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chapter 10 and Chapter 9

Chapter 10 and Chapter 9 Torts
STUDY
PLAY
Antenuptial(prenuptial) agreement
btween parties who intend top marry that typically provides for the disposition of the property rights of the parties in the event the marriage ends by dearth or divorce.
Annulment
court order that restores the parties to their positions before the marriage. The marriage of the parties is void and treated as if never existed. It is permissible in situations in which a particular legal disability prevented the marriage from becoming valid.
Domestic Violence
violence perpretrated by one member of a household onto another.
Dssolution of Marriage
The end of the marriage relationship (also known as divorse)
Legal Separation
legal document that establishes the property rights of the parties without effecting a dissolution of the actual marriage relationship.
Temporary restrianing order
court order that oders a party to act or refrain from acting in a particular manner until such time as the court has the oppertunirty to consider a more permanent ruling on an issue.
Preliminary Injuction
court order that oders a party to act or refrain from acting in a particular manner for a specified period of time. (often during the pendency of a legal proceeding).
Permanent Injuction
An injuction that remains effective until an order of the court removes it, Sometimes such orders are left in force forever.
Custody (parental rights)
the rights to oversee the care, education, and rearing of a child.
Proerty Settlement
agreement as to the property rights and obligation of co-owners or co-debtors such as to a marriage.
Tort Law
Chapter Nine Definitons
TORT
An innury to an individual or property that may or maay not encompass criminal law.(acts).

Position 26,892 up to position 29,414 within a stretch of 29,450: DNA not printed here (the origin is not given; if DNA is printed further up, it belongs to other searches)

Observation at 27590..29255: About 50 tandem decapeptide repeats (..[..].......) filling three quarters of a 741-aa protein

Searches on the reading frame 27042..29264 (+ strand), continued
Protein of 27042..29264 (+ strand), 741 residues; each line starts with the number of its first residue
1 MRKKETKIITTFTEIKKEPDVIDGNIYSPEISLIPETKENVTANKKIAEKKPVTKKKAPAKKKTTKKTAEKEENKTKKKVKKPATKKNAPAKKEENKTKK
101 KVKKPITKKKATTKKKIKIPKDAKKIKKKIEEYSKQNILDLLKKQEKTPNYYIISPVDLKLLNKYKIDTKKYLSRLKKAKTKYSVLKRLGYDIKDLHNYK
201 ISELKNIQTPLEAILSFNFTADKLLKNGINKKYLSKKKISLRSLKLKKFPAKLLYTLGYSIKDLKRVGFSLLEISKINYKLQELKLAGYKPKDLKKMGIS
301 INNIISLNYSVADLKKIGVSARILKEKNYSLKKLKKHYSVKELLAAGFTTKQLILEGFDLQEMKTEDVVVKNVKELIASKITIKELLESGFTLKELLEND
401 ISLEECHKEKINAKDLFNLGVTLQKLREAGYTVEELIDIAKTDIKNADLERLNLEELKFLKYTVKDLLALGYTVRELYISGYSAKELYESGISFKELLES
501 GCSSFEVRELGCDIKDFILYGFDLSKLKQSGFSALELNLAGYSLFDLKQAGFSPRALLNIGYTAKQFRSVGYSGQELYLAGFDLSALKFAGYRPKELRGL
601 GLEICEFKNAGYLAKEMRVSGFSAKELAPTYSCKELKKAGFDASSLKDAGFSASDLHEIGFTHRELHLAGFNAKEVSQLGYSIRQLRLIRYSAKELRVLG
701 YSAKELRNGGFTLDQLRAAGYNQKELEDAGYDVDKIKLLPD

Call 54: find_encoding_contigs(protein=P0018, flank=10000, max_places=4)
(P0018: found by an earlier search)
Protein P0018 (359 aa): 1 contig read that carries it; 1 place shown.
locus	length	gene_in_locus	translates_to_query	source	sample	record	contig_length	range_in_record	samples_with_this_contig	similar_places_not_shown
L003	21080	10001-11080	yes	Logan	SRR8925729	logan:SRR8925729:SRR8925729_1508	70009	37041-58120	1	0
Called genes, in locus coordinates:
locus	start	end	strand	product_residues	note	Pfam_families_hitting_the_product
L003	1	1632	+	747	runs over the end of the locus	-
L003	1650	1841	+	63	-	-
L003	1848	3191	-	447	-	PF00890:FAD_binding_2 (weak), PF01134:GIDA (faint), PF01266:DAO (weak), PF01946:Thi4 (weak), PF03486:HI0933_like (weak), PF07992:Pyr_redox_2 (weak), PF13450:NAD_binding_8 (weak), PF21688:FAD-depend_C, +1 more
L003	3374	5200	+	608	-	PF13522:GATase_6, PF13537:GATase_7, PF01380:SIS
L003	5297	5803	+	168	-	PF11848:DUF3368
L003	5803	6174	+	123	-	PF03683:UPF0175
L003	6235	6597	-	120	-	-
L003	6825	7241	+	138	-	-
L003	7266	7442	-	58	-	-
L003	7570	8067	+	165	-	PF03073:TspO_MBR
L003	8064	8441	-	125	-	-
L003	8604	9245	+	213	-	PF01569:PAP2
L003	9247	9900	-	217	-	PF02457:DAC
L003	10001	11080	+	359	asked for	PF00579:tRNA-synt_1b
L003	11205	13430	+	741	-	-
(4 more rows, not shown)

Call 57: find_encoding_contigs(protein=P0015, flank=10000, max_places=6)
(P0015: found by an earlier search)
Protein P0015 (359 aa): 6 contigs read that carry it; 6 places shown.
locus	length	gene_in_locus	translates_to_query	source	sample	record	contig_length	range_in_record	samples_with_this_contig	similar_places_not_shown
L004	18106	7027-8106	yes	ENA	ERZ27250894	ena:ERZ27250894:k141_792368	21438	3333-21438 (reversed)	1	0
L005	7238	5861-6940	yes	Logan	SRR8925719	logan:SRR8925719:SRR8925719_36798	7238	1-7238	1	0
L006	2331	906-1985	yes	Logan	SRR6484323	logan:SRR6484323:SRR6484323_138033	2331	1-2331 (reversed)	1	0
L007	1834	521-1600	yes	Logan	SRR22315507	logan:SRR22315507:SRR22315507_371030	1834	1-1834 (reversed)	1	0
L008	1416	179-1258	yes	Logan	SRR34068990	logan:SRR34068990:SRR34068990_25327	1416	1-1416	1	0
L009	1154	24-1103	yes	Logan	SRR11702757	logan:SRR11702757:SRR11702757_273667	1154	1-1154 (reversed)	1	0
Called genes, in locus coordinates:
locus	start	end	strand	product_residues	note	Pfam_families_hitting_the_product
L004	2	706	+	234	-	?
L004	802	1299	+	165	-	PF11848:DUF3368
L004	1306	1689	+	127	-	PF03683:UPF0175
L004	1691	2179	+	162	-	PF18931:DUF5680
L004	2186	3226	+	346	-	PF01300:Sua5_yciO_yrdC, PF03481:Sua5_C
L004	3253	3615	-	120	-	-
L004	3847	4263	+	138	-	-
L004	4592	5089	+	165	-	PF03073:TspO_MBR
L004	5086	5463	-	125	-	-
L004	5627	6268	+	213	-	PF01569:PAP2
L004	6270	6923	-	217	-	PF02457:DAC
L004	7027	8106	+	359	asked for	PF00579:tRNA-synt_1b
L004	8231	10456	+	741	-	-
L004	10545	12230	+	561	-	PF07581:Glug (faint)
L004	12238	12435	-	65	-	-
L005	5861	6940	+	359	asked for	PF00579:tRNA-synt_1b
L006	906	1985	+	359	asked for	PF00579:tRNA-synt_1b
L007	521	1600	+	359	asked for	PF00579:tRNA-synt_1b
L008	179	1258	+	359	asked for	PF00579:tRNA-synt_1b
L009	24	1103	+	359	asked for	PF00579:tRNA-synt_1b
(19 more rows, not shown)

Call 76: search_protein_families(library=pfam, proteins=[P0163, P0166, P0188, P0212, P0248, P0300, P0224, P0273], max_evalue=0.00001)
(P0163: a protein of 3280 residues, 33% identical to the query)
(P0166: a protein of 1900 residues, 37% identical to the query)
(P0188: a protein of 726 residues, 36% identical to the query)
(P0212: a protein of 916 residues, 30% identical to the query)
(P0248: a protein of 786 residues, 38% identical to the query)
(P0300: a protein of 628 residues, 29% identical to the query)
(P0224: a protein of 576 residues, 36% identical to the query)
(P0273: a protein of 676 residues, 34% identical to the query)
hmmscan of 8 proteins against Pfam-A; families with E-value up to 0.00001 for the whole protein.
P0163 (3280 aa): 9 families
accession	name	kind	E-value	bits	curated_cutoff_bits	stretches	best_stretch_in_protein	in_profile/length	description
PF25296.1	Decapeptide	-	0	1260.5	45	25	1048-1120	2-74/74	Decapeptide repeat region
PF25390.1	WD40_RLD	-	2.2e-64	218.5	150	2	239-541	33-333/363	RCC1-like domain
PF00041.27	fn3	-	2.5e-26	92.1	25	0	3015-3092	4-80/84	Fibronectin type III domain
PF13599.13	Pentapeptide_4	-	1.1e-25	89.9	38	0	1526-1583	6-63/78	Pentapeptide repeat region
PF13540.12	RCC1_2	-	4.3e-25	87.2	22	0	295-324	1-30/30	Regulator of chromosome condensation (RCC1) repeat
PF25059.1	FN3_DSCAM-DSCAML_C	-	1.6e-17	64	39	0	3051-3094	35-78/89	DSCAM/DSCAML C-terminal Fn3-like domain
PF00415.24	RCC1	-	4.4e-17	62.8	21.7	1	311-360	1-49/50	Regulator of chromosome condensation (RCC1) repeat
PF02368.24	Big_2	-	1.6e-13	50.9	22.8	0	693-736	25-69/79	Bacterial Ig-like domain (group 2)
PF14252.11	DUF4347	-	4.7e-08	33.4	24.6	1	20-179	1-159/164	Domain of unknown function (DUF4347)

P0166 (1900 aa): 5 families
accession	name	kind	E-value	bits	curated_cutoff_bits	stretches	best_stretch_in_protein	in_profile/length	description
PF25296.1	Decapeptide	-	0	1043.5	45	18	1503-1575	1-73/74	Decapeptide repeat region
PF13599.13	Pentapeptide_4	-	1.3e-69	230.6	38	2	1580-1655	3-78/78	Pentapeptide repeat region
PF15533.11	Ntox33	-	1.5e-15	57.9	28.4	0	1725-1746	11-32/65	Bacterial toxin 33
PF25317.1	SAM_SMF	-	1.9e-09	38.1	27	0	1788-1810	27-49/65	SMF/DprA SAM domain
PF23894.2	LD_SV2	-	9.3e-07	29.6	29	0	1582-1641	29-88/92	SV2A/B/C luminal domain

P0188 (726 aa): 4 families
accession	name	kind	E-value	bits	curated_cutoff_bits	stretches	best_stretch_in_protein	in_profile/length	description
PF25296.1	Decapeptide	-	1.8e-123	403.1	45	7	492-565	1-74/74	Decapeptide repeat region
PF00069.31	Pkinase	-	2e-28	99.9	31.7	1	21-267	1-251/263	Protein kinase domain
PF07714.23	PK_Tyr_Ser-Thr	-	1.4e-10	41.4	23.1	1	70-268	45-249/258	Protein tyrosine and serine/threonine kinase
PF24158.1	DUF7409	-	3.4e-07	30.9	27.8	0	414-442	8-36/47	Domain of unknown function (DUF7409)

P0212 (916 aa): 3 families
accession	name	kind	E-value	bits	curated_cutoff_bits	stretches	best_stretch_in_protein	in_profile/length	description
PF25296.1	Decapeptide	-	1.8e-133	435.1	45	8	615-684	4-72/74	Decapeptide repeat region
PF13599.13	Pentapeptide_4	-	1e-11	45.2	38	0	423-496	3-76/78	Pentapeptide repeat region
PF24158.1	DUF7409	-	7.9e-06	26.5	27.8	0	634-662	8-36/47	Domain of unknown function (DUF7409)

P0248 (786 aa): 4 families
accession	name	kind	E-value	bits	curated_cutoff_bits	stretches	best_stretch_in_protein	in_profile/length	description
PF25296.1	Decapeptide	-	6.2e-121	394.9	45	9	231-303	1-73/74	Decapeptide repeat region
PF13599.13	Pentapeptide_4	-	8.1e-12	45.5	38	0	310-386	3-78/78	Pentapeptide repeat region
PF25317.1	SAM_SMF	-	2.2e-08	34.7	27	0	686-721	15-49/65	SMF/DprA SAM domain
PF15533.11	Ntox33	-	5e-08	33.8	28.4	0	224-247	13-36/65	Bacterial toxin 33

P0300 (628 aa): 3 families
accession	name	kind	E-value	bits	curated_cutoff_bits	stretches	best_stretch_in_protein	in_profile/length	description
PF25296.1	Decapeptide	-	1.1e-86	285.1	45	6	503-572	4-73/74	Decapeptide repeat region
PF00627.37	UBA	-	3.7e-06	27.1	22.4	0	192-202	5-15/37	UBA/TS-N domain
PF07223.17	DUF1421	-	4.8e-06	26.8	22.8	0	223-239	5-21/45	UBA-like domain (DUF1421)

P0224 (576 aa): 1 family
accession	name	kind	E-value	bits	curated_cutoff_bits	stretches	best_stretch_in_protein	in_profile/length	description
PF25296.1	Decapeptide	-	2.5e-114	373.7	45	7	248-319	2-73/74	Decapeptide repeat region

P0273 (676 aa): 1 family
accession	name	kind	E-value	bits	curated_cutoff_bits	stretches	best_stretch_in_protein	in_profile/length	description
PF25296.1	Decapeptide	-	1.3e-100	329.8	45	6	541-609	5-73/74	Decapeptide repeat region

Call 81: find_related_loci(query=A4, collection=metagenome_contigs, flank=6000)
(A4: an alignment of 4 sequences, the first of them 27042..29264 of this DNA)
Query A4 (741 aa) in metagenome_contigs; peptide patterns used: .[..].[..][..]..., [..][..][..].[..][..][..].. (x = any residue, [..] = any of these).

CIVIL LAW
One of two prominant legal systems in the WESTERN WORLD.
CRIMINAL LAW
The boby of the law defining offences againsrt the community at large, regulatiing against how suspects are investigated caahrged and tried.
NEGLIGENCE
An act or failure to act toward another when a duty is owed to another. 1) Duty, 2) Breach of duty, 3) Causation, 4) Damages.
ELEMENTS OF NEGLIGENCE
1) Duty, 2) Breach of duty, 3) Causation, 4) Damages
REASONABLE CONDUCT
Action or nonaction that is appropriate under the circumstances, when all risk and benefits are taken into account.
PROXIMATE CAUSE
The direct cuase that is sufficiaent to produce a result. There can be no other intervening force that occurs independantly and before the result that is also sufficient to produce the result.
INTENTIONAL TORT
An act that the actor knows or should know with substantial certainty will cause harm to another.
STRICT LIABILITY
Liability without fault applied in situations where the intention or neglect of the party is immatertial. The mere performance of the act wil result in liability.
DUTY
A legal obligation to which is owed to another and that needs to be satisfied.
STANDARD OF CARE
In the law of negkigence, the degree of care that a reasonable person should exercise (common sense).
EXTRAORDINARY CARE
Is usually applied in situatons identified by thet lawmaking authorities where the plaintiff is not capable of protecting him or herself from the defendants action.
SLIGHT CARE
The mosst basic of all duties to take the most minimal action to prevent injuries to those in the surrounding area.
' BUT FOR CAUSE'
If not for the actions of someone else's negligence, the accident would not have happened.
SUBSTANTIAL FACTOR ANALYSIS
test for indirect causation in negligence cases. The tortfeasor is liable for injuries to the victim when the tortfeasor's conduct was a substantial factor in producing the harm.
SPACIFIC DUTY
Is impossed by statute or common law. The legislature and judiciary have identified particular sistuations as those in which a duty is always warrented.
ZONE OF DANGER APPROACH
The doctrine allowing the recovery of damages for negligent infliction of emotional distress if the plaintiff was both located in the dangerous are created by the defendants negligence and frightened by the risk of harm.
WORLD AT LARGE APPROACH
It requires the defendant to foresee more remote possibilities of harm to persons not in the immediate area and of injuries not as readily foreseeable to occur from his or her conduct.
DAMAGES
a sum of money paid in compensation for loss or injury
GENERAL DAMAGES
(law) compensation for losses that can readily be proven to have occurred and for which the injured party has the right to be compensated
SPECIAL DAMAGES
consist of medical expenses and lost wages; sometimes called out-of-pocket expenses; an exact and verifiable figure
PUNITIVE DAMAGES
(law) compensation in excess of actual damages (a form of punishment awarded in cases of malicious or willful misconduct)
RES IPSA LOQUITOR
"the thing speaks for itself" ...the physicians mistake speaks for itself.